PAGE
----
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2021 is ending but the Indian Tesla fan’s wait isn’t

REUTERS/Tingshu Wang/File Photo
The suspense.
  • Niharika Sharma
By Niharika Sharma

Reporter

Published

As 2021 wraps up, India’s electrical vehicle (EV) enthusiasts await a date for US auto major Tesla’s launch in the country.

Tesla registered its India unit in January in the southern state of Karnataka. Since then, it’s been hiring executives but there’s no word yet on a launch of sales. Government think tank Niti Aayog, too, has assured action to remove all hindrances.

Desperate Tesla fans are, meanwhile, looking for signs. Recently, an image of the Tesla Supercharger went viral on Indian social media, along with speculation.

What’s delaying Tesla?

For three years, Tesla has been citing the same reason to not launch in India: high import duty.

Tesla wants India to charge 40% on fully-assembled EVs. At the current rate, it believes Tesla cars will remain unaffordable to Indians.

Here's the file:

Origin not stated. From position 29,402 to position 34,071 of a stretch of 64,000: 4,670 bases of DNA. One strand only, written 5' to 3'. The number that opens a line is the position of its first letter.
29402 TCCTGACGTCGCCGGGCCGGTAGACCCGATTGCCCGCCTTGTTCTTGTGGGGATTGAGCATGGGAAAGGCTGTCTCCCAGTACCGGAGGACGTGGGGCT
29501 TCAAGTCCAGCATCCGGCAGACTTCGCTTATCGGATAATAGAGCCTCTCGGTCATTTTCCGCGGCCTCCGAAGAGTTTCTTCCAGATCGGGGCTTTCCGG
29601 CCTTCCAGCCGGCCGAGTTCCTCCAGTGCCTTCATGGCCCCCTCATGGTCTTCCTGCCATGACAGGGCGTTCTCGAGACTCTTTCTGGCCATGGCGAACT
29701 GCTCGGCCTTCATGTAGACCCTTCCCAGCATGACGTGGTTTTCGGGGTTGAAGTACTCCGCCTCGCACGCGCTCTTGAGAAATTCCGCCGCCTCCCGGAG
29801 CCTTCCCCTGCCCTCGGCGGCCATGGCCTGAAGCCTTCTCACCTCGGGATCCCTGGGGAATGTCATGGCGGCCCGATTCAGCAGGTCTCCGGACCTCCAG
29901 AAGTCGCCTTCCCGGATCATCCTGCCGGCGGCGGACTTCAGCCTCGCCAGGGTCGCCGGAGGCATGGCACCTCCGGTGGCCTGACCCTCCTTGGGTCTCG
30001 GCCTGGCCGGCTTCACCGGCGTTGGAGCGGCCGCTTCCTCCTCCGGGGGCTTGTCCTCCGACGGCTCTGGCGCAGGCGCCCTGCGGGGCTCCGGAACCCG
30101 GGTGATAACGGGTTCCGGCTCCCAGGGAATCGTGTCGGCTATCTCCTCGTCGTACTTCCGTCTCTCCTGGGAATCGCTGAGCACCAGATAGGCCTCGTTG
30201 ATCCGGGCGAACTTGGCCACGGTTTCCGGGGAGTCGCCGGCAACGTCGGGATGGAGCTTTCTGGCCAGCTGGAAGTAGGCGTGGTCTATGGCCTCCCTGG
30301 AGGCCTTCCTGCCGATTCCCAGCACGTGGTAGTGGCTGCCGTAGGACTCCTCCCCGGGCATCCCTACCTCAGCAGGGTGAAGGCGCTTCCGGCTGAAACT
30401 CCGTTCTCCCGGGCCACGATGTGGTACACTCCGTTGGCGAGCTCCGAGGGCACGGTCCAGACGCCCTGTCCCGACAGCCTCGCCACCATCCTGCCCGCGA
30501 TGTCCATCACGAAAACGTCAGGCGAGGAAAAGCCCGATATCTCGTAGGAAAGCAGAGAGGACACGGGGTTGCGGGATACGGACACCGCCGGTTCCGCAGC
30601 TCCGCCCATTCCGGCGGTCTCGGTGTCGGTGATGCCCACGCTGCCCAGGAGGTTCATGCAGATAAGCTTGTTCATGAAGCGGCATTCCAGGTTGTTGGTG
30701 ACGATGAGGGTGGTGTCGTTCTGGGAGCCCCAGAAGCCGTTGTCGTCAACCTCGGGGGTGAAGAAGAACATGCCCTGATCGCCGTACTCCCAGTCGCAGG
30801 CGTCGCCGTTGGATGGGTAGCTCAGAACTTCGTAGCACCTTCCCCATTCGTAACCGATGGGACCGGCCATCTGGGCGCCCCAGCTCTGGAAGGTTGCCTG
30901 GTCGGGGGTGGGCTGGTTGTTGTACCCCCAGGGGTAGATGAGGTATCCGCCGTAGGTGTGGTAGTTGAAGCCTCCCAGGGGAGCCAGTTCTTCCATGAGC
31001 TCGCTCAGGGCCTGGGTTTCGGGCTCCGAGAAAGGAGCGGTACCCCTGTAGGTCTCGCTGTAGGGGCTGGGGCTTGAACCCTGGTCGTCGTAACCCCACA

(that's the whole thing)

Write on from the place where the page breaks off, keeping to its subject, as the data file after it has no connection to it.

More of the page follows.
India imposes a 100% import duty on fully-imported cars costing over 29.7 lakh rupees ($40,000), including insurance and freight. Those that cost less attract 60% duty. As India considers Tesla’s proposal to lower the duty, CEO Elon Musk is seeking a meeting with prime minister Narendra Modi.

Tesla, meanwhile, has found support from other auto firms operating in India. Last month, the BMW India head said the government must reduce duties on EVs temporarily to help generate adequate volumes for automakers to start manufacturing locally.

The government, on the other hand, has asked Tesla to begin manufacturing in India first, after which it might allow some tax cuts. But nothing is finalised so far. On Dec. 5, Niti Aayog’s Amitabh Kant said a final call is due soon.

“That (Tesla’s request for a duty cut) is being studied by the government. All concerned ministries are examining the proposal,” Kant told The Economic Times.

In December 2020, transport minister Nitin Gadkari said Tesla is expected to debut in India in 2021. He suggested it will begin with sales and then move towards manufacturing and assembly, depending on the demand.

The company, however, has remained tight-lipped. It did not respond to Quartz’s earlier queries on the matter.

Will 2022 end the wait?

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